(a) (Code Ann. 68-423a). Under such circumstances the charge was surplusage and even if erroneous, an erroneous charge touching a theory not in issue under the evidence, unless prejudicial and harmful as revealed by the entire record, does not require or demand a reversal. Weaver v. State, 67 Ga. App. 692
(2b) (21 SE2d 542
) (1942). We do not find the charge prejudicial or harmful under the evidence presented, and this enumeration of error is without merit.
2. The state presented evidence that Jerry McClendon took his car to appellant for repairs; it was not repaired and on one occasion when McClendon checked on his car, appellant pulled a pistol on McClendon and ordered him off the premises. McClendon also testified on cross-examination that he had a warrant taken out for appellant's arrest. Appellant contends it was error to allow such testimony as it placed appellant's character in evidence before he had testified or presented any other evidence putting his character in issue.
Appellant did not object to McClendon's testimony about the pistol, and it is well settled that this court will not consider questions raised for the first time on appeal. Scott v. State, 243 Ga. 233 (253 SE2d 698) (1979)
. As to testimony regarding the warrant, such testimony was elicited by appellant on cross-examination. Thus, he is in no position to complain, as induced error is impermissible. Drake v. State, 142 Ga. App. 14
, 15-16 (1) (234 SE2d 825
) (1977); Reynolds v. State, 147 Ga. App. 488
, 491 (4) (249 SE2d 305
3. Appellant contends it was error to allow into evidence a copy of an agreement between appellant and Andriette Johnson (a settlement agreement for uncompleted car repairs) without first showing what had happened to the original. However, Johnson testified earlier, without objection, to the contents of the agreement, and proof of the same facts by legally admissible evidence renders harmless the admission of inadmissible evidence. Robinson v. State, 229 Ga. 14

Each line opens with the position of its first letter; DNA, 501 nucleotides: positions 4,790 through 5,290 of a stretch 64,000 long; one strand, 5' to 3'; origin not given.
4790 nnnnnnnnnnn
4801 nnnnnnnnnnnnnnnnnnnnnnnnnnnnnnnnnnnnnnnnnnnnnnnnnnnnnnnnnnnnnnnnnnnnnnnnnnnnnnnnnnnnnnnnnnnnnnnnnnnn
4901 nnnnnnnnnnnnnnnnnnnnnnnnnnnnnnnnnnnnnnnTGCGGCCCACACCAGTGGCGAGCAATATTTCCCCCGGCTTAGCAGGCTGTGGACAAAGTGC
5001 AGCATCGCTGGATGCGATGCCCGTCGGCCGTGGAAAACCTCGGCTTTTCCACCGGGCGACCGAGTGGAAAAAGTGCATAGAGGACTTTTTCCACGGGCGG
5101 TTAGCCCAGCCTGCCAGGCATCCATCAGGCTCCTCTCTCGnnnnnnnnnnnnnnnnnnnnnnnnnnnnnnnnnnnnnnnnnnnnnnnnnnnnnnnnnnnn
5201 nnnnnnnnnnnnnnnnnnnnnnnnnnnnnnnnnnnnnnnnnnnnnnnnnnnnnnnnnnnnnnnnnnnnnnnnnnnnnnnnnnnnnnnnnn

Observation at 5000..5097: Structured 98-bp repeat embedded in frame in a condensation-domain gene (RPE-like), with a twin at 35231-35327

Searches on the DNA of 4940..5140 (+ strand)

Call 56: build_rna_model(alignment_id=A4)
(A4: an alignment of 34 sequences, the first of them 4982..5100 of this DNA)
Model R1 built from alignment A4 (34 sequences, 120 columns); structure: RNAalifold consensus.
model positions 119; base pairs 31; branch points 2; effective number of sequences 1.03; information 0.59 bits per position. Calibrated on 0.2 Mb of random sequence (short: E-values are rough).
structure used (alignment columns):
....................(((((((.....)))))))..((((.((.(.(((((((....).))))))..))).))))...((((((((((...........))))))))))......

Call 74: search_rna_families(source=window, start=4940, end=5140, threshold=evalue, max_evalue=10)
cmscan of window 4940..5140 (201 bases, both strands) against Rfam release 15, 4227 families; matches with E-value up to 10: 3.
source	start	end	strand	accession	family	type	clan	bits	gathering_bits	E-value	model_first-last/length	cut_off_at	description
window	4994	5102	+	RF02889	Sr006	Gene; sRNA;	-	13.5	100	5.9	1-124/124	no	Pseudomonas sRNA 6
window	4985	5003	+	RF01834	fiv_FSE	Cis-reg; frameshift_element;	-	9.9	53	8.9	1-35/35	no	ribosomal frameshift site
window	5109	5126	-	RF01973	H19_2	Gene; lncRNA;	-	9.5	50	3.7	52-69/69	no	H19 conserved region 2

, 16 (1) (189 SE2d 53
4. Lastly, appellant contends it was error for the trial court to allow evidence of similar transactions involving appellant. Two witnesses testified that shortly before the dates of the offenses of which appellant was convicted, they took their cars to appellant for repairs. Appellant kept demanding more money, did not repair the cars, and ultimately the owners retrieved their cars with parts stolen or missing, and the cars were inoperable.
As a general rule evidence of other crimes is inadmissible at the trial of the crime charged, but such evidence is admissible if some logical connection can be shown between it and the crime charged from which it can be said that proof of one tends to establish the other, other than by merely showing the bad character of the accused. Johnson v. State, 242 Ga. 649
, 652-653 (3) (250 SE2d 394
) (1978). Such evidence is admissible to show motive, plan, scheme, bent of mind and course of conduct. In the instant case the evidence of other crimes of a similar nature committed by appellant meets all of the requirements necessary to make it admissible as an exception to the general rule. The trial court properly limited consideration of such testimony to any value it might have in showing appellant's motive, plan, scheme, bent of mind or course of conduct. Accordingly, it was not error to admit such evidence.
Lewis R. Slaton, District Attorney, Joseph J. Drolet, H. Allen Moye, Paul L. Howard, Jr., Assistant District Attorneys, for appellee.